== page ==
Wednesday, January 30, 2013

A Sambol By Any Other Name




A U.S. dearth of Indonesian and Sri Lankan restaurants (there are less than a handful of Indonesian eateries even in America's largest melting pot, the borough of Queens, NY) has left most of us largely unfamiliar with the defining element of those cuisines - a panoply of zesty condiments known as sambols. Functionally identical to India's chutneys, sambols accompany every meal at the Indonesian and Sri Lankan table; a slight distinction is the fresh and typically uncooked nature of sambols. Another difference is the omnipresence of citrus as a souring agent. Cafe Drake loves these piquant menu sidekicks so much we're sharing our recipes for two of the most typical and adaptable. 

MINT SAMBOL

A Sri Lankan sambol perfect with Indian, Indonesian and all Caribbean dishes. Cafe Drake HRV quaffs  the stuff with a fave meal of black beans, yellow rice and fried plantains. Like most sambols however, this is a hot and salty so consume as a true condiment, i.e. in moderation.

Wash and remove the leaves from stems of fresh mint until you have 1 1/2 cups (fairly tightly packed). Add to a mini food processor or blender along with: 2 cloves of minced garlic, 3 chopped green chilies, 3 T. shredded and dried, unsweetened coconut and 1 T. lime juice. Let sit for 30 minutes to moisten the coconut. If you have frozen or fresh available, use that by all means.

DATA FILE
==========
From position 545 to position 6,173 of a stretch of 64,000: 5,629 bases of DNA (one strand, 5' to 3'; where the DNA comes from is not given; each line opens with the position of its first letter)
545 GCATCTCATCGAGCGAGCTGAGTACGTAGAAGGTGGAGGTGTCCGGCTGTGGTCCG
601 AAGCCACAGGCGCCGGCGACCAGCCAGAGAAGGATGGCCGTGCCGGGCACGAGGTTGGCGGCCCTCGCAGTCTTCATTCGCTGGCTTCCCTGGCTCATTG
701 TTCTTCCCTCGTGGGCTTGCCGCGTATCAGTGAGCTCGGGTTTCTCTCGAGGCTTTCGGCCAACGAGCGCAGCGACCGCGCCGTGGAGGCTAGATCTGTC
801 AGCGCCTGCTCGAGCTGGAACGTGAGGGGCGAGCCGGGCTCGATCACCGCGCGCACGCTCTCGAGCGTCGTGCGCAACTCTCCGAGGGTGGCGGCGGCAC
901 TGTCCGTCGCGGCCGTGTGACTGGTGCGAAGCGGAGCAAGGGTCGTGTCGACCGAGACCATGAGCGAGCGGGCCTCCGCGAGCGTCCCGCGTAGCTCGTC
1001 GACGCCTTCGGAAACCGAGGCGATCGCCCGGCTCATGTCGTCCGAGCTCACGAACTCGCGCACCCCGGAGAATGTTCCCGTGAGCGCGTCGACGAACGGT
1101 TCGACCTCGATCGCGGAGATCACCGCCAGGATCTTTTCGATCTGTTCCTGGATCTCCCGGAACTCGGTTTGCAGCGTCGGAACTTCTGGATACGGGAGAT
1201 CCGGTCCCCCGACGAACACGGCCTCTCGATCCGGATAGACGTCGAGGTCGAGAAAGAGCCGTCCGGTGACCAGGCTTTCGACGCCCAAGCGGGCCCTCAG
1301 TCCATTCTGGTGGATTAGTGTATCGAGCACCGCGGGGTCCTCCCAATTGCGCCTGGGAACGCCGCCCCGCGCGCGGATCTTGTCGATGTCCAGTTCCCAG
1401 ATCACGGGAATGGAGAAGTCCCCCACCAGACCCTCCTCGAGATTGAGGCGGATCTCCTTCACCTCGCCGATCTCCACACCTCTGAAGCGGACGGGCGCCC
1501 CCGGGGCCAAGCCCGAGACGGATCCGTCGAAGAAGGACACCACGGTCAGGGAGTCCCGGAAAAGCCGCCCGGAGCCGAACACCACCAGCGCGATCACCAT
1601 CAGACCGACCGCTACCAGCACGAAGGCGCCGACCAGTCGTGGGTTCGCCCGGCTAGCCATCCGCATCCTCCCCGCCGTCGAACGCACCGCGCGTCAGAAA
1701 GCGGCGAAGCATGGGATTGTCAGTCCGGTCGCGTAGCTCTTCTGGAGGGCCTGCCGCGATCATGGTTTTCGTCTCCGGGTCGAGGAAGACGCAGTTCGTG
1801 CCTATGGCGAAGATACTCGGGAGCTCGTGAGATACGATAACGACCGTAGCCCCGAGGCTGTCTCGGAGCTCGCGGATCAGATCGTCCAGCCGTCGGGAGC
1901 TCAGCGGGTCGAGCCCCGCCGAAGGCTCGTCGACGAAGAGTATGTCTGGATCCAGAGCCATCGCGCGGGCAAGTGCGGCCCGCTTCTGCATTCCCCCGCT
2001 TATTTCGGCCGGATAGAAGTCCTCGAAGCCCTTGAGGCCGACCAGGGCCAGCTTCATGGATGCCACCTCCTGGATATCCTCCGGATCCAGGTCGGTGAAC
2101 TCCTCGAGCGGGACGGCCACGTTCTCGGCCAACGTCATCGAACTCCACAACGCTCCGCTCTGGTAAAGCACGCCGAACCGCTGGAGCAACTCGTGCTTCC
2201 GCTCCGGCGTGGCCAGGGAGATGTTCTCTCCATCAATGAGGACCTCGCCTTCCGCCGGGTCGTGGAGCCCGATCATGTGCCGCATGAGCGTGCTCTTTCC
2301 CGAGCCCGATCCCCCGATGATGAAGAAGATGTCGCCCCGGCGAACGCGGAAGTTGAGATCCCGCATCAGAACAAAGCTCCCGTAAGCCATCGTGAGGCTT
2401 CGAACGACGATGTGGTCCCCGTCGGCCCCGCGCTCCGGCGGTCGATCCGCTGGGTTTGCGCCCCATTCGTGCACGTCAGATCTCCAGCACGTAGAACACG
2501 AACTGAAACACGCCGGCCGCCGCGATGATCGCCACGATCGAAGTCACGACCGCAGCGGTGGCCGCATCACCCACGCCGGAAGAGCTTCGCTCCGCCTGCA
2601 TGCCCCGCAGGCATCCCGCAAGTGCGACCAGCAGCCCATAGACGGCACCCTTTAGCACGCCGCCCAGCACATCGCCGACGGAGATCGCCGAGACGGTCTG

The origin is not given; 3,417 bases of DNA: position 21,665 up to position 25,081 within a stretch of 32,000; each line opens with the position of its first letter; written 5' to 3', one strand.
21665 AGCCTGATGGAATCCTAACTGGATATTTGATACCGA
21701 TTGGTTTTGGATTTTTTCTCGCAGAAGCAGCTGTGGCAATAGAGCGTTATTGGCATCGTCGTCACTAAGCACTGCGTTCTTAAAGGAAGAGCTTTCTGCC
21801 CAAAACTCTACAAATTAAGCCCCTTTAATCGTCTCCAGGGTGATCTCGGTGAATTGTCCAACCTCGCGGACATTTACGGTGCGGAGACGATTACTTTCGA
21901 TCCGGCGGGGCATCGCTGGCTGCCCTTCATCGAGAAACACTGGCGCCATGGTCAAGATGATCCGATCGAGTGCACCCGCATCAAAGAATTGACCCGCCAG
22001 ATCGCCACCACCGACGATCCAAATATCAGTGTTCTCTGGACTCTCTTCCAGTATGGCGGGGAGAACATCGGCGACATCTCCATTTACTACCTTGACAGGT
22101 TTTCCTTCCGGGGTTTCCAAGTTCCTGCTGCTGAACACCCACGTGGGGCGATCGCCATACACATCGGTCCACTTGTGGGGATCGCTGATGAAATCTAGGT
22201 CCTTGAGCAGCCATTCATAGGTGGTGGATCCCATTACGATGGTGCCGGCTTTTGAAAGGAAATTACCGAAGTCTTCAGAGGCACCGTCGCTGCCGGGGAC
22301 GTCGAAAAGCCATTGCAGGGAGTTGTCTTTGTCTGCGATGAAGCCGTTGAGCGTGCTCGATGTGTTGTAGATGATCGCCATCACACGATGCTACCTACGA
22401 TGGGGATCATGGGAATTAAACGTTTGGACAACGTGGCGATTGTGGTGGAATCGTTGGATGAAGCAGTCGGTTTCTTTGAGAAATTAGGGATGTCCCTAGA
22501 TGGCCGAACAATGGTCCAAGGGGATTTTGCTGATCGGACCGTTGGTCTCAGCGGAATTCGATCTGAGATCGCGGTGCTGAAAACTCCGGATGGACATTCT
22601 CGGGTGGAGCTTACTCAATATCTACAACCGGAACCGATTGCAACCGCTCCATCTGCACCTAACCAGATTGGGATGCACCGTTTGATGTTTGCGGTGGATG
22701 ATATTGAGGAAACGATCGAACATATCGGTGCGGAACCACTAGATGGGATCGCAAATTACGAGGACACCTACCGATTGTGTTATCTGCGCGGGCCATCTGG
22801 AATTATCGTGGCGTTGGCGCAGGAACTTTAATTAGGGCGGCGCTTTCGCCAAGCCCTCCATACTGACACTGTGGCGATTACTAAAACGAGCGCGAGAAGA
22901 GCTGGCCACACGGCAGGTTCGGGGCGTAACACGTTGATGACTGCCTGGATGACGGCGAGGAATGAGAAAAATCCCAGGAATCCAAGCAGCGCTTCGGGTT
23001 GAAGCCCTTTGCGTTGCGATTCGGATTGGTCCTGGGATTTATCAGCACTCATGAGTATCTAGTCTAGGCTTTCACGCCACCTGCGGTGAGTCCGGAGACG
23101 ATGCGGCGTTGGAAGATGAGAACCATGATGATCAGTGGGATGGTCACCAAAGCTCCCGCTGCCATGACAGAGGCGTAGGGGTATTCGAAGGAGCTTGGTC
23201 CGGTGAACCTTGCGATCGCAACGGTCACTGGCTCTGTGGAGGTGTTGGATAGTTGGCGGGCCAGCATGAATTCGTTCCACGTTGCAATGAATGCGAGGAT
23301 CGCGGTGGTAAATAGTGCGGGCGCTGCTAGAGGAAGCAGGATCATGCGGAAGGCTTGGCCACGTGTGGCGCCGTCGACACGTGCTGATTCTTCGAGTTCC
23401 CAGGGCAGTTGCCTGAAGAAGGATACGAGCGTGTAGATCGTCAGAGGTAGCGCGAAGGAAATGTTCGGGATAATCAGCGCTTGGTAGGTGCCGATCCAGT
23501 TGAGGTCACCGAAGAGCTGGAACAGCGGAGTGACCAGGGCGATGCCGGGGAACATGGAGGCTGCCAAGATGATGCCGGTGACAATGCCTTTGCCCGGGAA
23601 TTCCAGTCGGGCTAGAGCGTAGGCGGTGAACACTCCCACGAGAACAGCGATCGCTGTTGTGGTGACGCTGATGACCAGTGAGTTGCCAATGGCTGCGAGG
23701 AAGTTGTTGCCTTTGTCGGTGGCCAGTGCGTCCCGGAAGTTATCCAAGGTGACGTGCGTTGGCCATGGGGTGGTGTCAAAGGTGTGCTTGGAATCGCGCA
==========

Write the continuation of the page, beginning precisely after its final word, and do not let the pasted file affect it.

Process all the ingredients until you have a smooth-ish paste. Season with salt to your taste; you'll need about 1/2 t.


COCONUT SAMBOL

Tangy and salty, coconut sambol often surprises palettes poised for creamy sweetness. This sambol is extraordinary served with roast chicken or broiled or grilled fish. A long shelf life in the fridge (up to 8 or 9 days) leads Cafe Drake HRV to make a hearty-sized batch - the recipe below can be halved. If you don't have dried red chilies on hand substitute 1 t. cayenne pepper, more or less.

Start with 1 1/2 cups of dried, unsweetened coconut and cover with 3-4 T. of hot water. Stir and set aside for 30 minutes. When the coconut has softened and reconstituted add it to a blender of food processor along with: 2 diced shallots (3-4 T. chopped red onion), 1 clove of garlic (chopped), 1-2 whole dried red chilies, torn into small pieces, 1 t. salt and the juice of 1 medium lime (or to your taste). Process until smooth. Good chilled or at room temperature, store the sambol in the refrigerator.


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